|Title||Design of fullerene derivatives as electron acceptors for polymer solar cells|
|Year of Publication||2010|
|Authors||Morvillo, P., and Bobeico E.|
|Series Title||Photovoltaics: Developments, Applications, and Impact|
|Number of Pages||89-108|
|Publisher||Nova Science Publishers, Inc.|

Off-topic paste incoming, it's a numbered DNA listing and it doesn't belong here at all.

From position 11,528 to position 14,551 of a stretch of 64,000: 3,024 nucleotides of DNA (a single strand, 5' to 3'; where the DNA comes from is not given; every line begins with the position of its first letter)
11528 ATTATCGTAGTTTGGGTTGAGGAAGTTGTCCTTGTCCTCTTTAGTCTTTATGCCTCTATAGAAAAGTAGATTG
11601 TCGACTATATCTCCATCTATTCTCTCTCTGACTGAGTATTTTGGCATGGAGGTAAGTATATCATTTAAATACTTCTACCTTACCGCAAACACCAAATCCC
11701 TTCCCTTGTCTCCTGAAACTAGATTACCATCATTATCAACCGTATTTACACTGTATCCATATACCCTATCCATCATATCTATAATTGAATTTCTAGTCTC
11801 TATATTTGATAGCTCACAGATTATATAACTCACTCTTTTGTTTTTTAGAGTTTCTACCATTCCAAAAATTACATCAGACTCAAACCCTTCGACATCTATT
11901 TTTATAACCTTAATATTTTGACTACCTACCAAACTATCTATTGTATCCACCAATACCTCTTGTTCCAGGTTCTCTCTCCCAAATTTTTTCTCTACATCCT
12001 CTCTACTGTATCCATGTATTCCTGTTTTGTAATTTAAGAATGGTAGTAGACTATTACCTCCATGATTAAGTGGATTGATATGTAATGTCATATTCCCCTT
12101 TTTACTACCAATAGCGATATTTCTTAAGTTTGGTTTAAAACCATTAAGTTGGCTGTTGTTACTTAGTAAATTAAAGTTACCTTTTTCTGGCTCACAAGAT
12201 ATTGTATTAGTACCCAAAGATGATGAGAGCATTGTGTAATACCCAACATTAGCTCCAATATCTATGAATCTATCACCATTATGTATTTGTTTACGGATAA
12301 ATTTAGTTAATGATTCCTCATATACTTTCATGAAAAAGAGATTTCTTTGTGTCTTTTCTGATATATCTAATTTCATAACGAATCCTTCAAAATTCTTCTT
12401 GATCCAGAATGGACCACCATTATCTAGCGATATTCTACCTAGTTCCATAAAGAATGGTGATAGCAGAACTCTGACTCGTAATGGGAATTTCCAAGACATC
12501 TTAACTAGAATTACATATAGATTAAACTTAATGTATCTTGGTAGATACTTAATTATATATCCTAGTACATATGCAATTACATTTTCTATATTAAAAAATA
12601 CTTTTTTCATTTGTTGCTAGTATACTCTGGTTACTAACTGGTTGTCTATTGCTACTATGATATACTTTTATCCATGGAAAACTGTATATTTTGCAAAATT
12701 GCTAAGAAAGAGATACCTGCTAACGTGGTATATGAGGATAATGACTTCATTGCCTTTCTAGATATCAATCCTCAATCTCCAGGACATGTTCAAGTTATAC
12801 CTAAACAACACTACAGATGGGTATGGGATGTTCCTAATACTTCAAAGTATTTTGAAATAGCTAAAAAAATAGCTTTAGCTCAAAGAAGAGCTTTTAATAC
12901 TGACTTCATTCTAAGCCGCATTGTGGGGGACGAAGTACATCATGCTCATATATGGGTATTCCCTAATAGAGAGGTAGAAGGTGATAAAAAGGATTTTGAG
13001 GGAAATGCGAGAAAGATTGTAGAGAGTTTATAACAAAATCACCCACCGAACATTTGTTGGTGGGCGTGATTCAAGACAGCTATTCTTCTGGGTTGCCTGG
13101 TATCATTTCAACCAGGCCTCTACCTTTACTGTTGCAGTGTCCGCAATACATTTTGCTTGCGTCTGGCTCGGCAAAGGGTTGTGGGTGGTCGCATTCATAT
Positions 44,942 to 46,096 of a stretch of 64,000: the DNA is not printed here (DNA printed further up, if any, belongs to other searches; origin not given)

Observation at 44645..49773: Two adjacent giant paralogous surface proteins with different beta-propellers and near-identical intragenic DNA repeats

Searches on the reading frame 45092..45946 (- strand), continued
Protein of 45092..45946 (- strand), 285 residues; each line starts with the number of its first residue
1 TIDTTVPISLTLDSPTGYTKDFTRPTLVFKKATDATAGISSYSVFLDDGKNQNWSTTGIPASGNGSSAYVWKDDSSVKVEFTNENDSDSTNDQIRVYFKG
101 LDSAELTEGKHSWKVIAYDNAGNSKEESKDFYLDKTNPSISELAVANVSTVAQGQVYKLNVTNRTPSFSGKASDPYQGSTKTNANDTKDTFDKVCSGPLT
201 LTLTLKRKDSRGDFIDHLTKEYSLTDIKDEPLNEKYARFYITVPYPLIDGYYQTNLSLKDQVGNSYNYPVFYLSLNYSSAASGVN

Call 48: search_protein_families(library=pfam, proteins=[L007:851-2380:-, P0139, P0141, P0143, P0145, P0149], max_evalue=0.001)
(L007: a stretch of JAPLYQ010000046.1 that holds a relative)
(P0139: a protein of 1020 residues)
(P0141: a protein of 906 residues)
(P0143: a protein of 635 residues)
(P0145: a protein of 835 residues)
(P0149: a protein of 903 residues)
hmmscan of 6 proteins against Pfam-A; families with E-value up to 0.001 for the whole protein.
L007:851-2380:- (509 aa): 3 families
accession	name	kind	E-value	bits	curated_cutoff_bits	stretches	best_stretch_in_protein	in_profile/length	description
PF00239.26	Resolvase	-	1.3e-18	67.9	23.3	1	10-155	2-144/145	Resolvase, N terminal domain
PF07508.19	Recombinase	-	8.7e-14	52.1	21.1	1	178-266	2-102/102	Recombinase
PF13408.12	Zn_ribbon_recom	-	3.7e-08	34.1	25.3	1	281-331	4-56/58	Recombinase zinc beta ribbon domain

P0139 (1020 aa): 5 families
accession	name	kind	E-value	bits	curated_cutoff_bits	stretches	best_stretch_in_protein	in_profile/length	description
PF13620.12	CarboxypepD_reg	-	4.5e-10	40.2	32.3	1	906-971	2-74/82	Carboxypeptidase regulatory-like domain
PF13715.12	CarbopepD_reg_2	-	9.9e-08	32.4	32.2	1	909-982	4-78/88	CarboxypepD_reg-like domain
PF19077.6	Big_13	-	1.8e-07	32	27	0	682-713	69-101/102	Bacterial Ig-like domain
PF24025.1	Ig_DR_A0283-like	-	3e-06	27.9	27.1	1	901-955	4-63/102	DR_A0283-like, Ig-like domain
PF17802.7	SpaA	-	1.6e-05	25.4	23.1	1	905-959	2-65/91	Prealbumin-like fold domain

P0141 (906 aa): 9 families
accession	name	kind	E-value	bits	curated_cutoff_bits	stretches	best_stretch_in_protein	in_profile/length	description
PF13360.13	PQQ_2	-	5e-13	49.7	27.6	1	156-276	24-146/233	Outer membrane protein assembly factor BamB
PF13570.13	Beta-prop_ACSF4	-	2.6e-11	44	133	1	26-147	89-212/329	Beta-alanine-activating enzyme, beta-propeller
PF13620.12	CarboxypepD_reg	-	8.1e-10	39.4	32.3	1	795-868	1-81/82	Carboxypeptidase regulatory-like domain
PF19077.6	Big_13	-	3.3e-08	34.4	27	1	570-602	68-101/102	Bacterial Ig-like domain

The conversion of sunlight into electricity represents a solution to the energy crisis. The cost of this kind of energy is still higher than that obtained from conventional sources limiting large scale applications. A promising approach to decrease the cost of photovoltaic devices, mainly made with inorganic materials, is the fabrication of solar cells based on organic semiconductors, like semiconducting polymers. Actually, power conversion efficiencies surpassing 5% have been demonstrated for polymer-fullerene solar cells, but to use these devices in commercial applications this value need to be increased further; in addition other aspects, like the large area processing and the lifetime also need to be improved. The power conversion efficiency for a solar cell is directly proportional to the short circuit current (Isc) and to the open circuit voltage (Voc). The maximum Voc for polymer solar cells is related to the difference between the highest occupied molecular orbital (HOMO) of the electron donor and the lowest unoccupied molecular orbital (LUMO) of the electron acceptor. In addition, even the relative position of donor LUMO and acceptor LUMO is fundamental for an efficient charge transfer from the donor polymer to the acceptor fullerene. During the last years new polymers have been prepared and tested as donor materials in solar cells with the aim to improve the light absorption and the efficiency of the corresponding device; for each donor polymer is necessary to find a proper electron acceptor in order to maximize the Voc and to avoid losses in the electron transfer between donor and acceptor. In this chapter we briefly introduced the basic working principles of polymer solar cells (materials, device architecture, device physics, efficiency limits). Next we focused our attention on the properties of the most used electron acceptors, namely the fullerenes, and we implemented a theoretical approach to design fullerene derivatives to be used as electron acceptor in polymer solar cells. We calculated the LUMO levels of fullerene derivatives successfully used as electron acceptors and we correlated the obtained values with the Voc of the corresponding device. Furthermore, we investigated the possibility to tune the LUMO level varying the side group attached to the fullerene cage. © 2010 by Nova Science Publishers, Inc. All rights reserved.